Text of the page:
It's a sad fact that women often get overlooked in genealogy. As it is the men that carry on family names, it is they that we tend to focus on. Add to that the fact that older census records only recorded the full name of the male head of household, and we are left with very little information about the women of our family. This is both tragic and a little ironic, since it is these forgotten women that gave birth to each generation we research. In an attempt to remedy this, I will be chronicling the women in each line of my family. At the moment, I do not have a lot of information on some of these women, but I am always searching, and will add more information as I get it. 

We begin with my mother's mother's mother's...well, you get the point. 


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Me: Robyn Williams








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My mother: Linda Harding*








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Linda's mother: Joyce Stalker-Harding*








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Joyce's mother: Dorothy Layton-Stalker

Dorothy was born in 1903, the first child of Clarence Layton and Minnie West. She was raised on a farm near Taber, where she attended sewing school. In 1925, Dorothy married George Stalker, and they raised their 7 children near Taber. She passed away in 1996.



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Dorothy's mother: Minnie West-Layton

Minnie was born in 1884 to a very young mother and a much older, already married father. Not a lot is known about Minnie's life, but it can be assumed it was a tough one. Her father, William West, abandoned Minnie's mother Mary, taking Minnie to live with him, his wife and his other children. She apparently had no contact with her mother until 1910, the year after William's death. In her late teens, she married Clarence Layton, and they raised their 8 children near Taber, Alberta. Minnie passed away in 1929.



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Minnie's mother: Mary Taylor-West

Mary has always been a bit of a mystery. Depending on the sources, she was born in 1863, 1866, 1870 or 1871. Her father was James Charles Taylor, whom nothing is known about. Her mother was Sarah Kearl, whose family is well researched, but no mention is ever made of Mary. She apparently lived with her maternal grandmother for awhile, and various family stories tell of her living on the streets after William abandoned her, taking their daughter with him. It's unclear if this is actually true or not, but we know that she eventually met and married Henry Gibboney, and they went on to have their own family and small business. Mary died in 1931 in Lethbridge, Alberta.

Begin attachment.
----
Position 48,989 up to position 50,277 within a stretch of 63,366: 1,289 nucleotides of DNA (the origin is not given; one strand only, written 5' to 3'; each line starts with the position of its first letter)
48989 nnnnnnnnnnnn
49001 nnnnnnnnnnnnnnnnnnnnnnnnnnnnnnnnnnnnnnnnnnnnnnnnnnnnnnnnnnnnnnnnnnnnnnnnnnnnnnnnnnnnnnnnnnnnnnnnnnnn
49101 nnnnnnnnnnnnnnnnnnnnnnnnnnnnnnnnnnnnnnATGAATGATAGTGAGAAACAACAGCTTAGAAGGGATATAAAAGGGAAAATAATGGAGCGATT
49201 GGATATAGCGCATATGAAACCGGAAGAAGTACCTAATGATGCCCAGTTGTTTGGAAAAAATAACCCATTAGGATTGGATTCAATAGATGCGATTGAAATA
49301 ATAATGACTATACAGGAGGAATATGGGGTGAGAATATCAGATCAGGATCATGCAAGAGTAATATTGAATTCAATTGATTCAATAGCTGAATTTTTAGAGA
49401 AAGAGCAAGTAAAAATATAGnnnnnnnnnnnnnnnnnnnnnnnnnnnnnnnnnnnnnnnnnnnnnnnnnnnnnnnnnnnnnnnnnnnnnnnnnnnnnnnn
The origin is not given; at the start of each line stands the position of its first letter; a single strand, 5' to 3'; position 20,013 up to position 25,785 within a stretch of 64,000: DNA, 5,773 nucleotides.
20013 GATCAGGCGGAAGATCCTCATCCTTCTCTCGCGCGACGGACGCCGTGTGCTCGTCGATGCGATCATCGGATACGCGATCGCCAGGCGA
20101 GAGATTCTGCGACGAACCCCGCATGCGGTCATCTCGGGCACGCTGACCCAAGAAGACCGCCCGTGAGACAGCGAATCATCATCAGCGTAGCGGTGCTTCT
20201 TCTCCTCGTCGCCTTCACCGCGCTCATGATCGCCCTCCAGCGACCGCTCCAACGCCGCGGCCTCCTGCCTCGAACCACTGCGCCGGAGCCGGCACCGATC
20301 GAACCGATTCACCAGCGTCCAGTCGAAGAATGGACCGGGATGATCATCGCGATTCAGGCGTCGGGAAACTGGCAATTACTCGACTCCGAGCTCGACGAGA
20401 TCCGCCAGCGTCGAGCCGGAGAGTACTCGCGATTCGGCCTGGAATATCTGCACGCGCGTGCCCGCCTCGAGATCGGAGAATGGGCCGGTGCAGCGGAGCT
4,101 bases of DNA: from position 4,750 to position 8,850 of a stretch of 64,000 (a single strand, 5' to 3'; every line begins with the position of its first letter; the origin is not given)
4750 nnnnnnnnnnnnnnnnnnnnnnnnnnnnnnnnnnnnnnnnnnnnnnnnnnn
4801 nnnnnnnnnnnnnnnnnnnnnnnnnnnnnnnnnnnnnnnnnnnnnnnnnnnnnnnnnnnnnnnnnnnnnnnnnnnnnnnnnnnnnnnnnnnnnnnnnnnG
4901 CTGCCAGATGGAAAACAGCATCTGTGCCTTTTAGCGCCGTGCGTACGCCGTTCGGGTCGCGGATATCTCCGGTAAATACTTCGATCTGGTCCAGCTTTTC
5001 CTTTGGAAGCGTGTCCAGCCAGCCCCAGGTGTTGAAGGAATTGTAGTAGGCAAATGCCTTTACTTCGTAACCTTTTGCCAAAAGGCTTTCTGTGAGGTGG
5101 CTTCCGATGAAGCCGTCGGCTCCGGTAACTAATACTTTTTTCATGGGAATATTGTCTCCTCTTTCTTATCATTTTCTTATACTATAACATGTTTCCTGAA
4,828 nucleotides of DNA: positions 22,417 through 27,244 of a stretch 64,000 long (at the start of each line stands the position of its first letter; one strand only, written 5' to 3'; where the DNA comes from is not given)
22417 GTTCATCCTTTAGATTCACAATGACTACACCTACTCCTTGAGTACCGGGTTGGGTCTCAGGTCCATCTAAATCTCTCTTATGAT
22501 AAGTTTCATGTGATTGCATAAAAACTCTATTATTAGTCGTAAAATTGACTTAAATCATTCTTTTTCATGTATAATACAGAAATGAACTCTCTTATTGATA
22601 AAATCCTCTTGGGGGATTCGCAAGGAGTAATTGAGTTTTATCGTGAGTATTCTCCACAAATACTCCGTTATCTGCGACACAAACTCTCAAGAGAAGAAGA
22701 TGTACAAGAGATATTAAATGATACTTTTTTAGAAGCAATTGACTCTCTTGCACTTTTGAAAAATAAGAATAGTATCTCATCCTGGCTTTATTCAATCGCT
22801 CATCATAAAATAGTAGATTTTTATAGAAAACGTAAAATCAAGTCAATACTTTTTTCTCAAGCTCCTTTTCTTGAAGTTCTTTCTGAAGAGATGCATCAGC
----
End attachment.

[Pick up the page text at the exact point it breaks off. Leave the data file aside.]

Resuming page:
*for the sake of privacy, I have not included any information about living relatives.
 


Comments

Denise Harvey
03/13/2013 20:54

I am a great-grandaughter of both Horton George Layton and his cousin, Russell Bowler Layton, father Timothy Layton. I found your site interesting, if there is any info you need I would be happy to work with you. I would like to also point out, just for academics, that there is no coat of arms associated with the majority of our Layton ancestors (those sites are out to make a buck). Arms were meant for nobles and gentlemen, and usually meant for just the person they were granted to; rarely were they hereditary unless the person was nobility. Our Bedfordshire ancestors were regular peasantry as far as I have found, and can make no claim on arms. :)

Reply
Robyn
03/14/2013 11:32

Hi Denise! Great to have another distant relation stop by. :) I would love to exchange info - my genealogy email is robynsroots@hotmail.com

As for the coat of arms, I've just come to the conclusion I can't make anyone happy, hahaha. I posted the images because I received several requests for them, and once they were posted, I began receiving complaints about them. I just can't win! I know they are mainly associated with nobility - I think many just want to see them out of interest.

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